delivered at "Theology on the Bayou" in Lafayette, Louisiana @ Trinity Anglican Church
“…knowing is, existentially speaking, a journey with many twists and turns, as we seek cognitive rest. But of course, God has not left us alone in this journey. He has provided us with many resources, chiefly his Word, the facts of the creation, and the guidance of the Holy Spirit. But he has also provided us with resources in ourselves. We are his image, and so he has made us to know in a way analogous to his own knowledge. He has given us minds, wills, imaginations, and so on. And with redemption, he has remade these gifts in the image of Jesus.” - John Frame, Systematic Theology
“Though reason without grace cannot see the way to heaven nor believe this Book in which God hath written the way, yet grace is never placed but in a reasonable creature, and proves by the very seat to make reason see what “by nature only it cannot,” but never to blemish reason in that which it can, “comprehend.” - William Laud, A Relation of the Conference…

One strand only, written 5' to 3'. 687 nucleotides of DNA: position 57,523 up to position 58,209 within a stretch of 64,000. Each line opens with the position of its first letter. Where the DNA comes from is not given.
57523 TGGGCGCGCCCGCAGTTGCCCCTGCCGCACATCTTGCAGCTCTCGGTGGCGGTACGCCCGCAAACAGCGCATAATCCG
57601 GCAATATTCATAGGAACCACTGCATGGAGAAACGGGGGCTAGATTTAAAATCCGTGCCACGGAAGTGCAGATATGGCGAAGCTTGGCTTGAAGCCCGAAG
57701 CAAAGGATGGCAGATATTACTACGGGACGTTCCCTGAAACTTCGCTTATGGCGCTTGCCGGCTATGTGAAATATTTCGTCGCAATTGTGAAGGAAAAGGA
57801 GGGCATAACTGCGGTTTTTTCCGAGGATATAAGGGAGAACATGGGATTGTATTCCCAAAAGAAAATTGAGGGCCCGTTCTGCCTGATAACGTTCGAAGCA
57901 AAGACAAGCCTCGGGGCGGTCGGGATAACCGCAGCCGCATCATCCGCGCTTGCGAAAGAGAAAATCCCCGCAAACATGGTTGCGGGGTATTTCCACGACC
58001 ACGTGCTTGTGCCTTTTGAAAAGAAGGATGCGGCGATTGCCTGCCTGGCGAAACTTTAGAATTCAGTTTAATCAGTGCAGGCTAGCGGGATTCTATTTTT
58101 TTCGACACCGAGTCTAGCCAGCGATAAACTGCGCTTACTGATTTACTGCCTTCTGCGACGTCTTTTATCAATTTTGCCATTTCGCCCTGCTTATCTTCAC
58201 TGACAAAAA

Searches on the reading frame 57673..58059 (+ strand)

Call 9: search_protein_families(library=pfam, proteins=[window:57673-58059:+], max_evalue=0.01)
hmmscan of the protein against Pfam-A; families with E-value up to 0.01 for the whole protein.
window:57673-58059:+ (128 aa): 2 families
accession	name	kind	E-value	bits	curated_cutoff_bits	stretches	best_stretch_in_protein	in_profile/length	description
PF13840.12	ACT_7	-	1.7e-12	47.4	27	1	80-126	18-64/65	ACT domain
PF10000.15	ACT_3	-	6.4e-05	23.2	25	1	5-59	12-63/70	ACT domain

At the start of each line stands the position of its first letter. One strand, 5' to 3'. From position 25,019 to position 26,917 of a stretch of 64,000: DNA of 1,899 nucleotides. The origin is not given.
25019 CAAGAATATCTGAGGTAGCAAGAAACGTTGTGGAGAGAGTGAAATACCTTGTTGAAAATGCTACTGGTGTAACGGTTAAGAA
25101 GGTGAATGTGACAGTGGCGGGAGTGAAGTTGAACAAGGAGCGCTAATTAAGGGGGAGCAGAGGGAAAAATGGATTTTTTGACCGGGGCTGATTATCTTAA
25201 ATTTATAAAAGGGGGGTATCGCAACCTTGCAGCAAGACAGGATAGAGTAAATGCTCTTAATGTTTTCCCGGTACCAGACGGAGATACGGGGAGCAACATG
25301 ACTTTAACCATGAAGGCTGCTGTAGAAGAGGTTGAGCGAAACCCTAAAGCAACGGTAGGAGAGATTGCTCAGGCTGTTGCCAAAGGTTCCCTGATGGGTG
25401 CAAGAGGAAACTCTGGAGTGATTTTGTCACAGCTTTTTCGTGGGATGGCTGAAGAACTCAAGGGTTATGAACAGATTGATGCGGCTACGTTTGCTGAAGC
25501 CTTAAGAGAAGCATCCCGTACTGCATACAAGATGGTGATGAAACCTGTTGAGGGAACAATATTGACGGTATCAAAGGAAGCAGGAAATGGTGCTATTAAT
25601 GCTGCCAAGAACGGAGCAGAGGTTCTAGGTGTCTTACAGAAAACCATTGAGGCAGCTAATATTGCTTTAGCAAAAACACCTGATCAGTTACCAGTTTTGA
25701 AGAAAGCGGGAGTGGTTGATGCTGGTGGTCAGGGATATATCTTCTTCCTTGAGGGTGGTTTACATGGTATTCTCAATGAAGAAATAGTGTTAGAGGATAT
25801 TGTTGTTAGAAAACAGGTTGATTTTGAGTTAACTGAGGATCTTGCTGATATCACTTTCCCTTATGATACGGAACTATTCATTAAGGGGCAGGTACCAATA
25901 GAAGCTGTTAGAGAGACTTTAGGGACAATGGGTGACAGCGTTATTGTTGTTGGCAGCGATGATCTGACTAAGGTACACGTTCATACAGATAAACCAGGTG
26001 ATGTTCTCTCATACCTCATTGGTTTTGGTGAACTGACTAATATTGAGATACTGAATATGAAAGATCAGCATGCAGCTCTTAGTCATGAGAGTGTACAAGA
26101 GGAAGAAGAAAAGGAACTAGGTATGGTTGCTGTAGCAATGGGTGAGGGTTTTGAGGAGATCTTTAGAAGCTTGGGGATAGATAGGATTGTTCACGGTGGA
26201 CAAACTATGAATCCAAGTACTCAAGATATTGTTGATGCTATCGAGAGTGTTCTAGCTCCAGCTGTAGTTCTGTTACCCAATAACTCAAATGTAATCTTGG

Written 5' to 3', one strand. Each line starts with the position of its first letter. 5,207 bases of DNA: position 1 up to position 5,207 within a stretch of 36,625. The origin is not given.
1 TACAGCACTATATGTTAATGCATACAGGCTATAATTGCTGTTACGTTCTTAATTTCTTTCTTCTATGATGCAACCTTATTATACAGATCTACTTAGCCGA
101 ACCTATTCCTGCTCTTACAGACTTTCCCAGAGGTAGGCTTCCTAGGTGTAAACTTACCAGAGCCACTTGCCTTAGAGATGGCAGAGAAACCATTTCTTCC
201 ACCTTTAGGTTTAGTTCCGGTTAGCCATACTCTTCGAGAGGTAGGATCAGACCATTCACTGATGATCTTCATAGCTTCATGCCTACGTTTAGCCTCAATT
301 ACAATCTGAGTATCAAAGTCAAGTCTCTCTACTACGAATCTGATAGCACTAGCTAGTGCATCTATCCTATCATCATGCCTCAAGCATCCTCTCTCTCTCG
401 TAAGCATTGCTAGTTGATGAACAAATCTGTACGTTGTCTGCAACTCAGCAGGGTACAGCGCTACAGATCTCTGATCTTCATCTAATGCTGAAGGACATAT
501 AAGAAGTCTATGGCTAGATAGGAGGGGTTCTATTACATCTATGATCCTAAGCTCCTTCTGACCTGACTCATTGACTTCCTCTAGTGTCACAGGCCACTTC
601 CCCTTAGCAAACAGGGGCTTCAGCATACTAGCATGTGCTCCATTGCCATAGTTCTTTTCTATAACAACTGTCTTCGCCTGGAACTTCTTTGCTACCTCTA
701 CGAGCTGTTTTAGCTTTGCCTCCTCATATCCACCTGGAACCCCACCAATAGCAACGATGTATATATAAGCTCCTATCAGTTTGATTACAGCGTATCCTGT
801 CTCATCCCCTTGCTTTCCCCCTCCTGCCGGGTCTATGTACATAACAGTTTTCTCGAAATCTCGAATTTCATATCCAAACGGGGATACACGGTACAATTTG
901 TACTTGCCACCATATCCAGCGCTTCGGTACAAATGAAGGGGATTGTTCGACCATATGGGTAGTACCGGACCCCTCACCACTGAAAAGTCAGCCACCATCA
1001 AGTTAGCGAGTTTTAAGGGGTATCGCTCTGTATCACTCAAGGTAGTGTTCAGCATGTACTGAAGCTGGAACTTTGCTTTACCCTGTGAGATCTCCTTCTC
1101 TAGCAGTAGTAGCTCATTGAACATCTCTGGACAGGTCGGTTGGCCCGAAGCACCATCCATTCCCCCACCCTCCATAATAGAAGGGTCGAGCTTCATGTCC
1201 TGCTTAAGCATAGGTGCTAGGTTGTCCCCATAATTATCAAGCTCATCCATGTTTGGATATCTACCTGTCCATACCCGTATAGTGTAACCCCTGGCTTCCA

“If the Tree of Knowledge is not planted by the Tree of Life, and sucks not up sap from thence, it may be as well fruitful with evil as with good, and bring forth bitter fruit as well as sweet. If we would indeed have our knowledge thrive and flourish, we must water the tender plants of it with holiness...The reason why, notwithstanding all our acute reasons and subtle disputes, Truth prevails no more in the world, is, we so often disjoin Truth and true Goodness, which in themselves can never be disunited. They grow both from the same root, and live in one another.” – John Smith, Select Discourses